This chapter begins with a survey of the implicit role of causation in the writings of the early, pathbreaking economic analysts of tort law. It then clarifies the basic distinction between retrospective (ex post) causation and prospective (ex ante) causation, a distinction that forms the core of many subsequent economic discussions of causation. Next, the explicit role of causation doctrines in inducing optimal care and activity levels is examined under the strict liability and the negligence regimes. The analysis is then extended to cover several complications often plaguing the determination of causation: uncertainty over causation, joint actions among tortfeasors and unforeseeability of harm.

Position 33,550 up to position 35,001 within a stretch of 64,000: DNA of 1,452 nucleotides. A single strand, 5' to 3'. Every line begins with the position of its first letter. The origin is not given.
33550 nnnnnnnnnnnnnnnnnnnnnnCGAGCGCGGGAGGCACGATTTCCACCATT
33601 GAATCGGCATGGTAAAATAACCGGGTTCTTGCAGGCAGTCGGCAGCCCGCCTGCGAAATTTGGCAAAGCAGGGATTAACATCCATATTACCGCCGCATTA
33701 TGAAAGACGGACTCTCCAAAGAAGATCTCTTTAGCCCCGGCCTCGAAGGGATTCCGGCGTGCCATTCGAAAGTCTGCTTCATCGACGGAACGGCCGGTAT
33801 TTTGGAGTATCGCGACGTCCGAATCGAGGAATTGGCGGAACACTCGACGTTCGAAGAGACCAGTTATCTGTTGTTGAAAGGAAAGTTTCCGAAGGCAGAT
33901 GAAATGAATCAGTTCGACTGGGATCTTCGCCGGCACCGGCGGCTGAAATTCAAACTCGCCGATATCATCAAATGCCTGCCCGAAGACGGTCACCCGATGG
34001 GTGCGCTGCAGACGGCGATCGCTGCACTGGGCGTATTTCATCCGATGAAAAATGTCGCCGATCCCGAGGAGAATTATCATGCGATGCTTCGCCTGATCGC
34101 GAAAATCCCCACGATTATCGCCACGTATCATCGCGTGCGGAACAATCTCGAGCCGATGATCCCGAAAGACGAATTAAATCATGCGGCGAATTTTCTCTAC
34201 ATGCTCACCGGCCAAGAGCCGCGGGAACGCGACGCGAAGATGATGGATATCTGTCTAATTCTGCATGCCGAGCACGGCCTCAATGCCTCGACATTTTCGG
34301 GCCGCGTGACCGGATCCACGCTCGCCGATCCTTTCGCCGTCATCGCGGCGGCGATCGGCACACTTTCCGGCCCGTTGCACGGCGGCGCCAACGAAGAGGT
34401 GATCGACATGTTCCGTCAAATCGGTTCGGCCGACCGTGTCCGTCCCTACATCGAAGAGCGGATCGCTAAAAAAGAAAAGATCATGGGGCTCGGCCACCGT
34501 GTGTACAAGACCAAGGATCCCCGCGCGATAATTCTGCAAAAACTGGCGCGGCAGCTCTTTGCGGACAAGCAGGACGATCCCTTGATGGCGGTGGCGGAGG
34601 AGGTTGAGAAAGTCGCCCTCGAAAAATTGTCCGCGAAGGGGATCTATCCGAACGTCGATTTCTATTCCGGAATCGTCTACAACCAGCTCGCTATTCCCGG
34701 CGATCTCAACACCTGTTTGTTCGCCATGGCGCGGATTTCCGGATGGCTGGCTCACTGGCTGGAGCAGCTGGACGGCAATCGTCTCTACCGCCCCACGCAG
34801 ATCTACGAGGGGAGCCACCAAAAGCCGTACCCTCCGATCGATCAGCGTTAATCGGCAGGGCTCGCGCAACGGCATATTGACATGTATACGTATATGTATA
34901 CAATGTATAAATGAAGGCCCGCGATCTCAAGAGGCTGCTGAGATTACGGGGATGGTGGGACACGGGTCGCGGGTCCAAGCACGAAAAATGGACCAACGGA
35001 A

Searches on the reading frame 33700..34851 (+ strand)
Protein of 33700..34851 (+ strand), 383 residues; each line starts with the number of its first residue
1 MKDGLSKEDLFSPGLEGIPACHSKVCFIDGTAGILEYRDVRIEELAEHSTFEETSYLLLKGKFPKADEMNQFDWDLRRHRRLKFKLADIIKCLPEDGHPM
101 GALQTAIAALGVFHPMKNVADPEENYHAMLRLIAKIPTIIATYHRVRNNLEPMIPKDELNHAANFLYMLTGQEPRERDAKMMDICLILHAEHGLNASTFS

Publication Information & Recommended Citation
Ben-Shahar, Omri. "Causation and Forseeability." In Encyclopedia of Law and Economics, edited by B. Bouckaert and G. DeGeest, vol. 2 (Civil Law and Economics): 644-68. Cheltenham, UK: Elgar Publishing, 2000.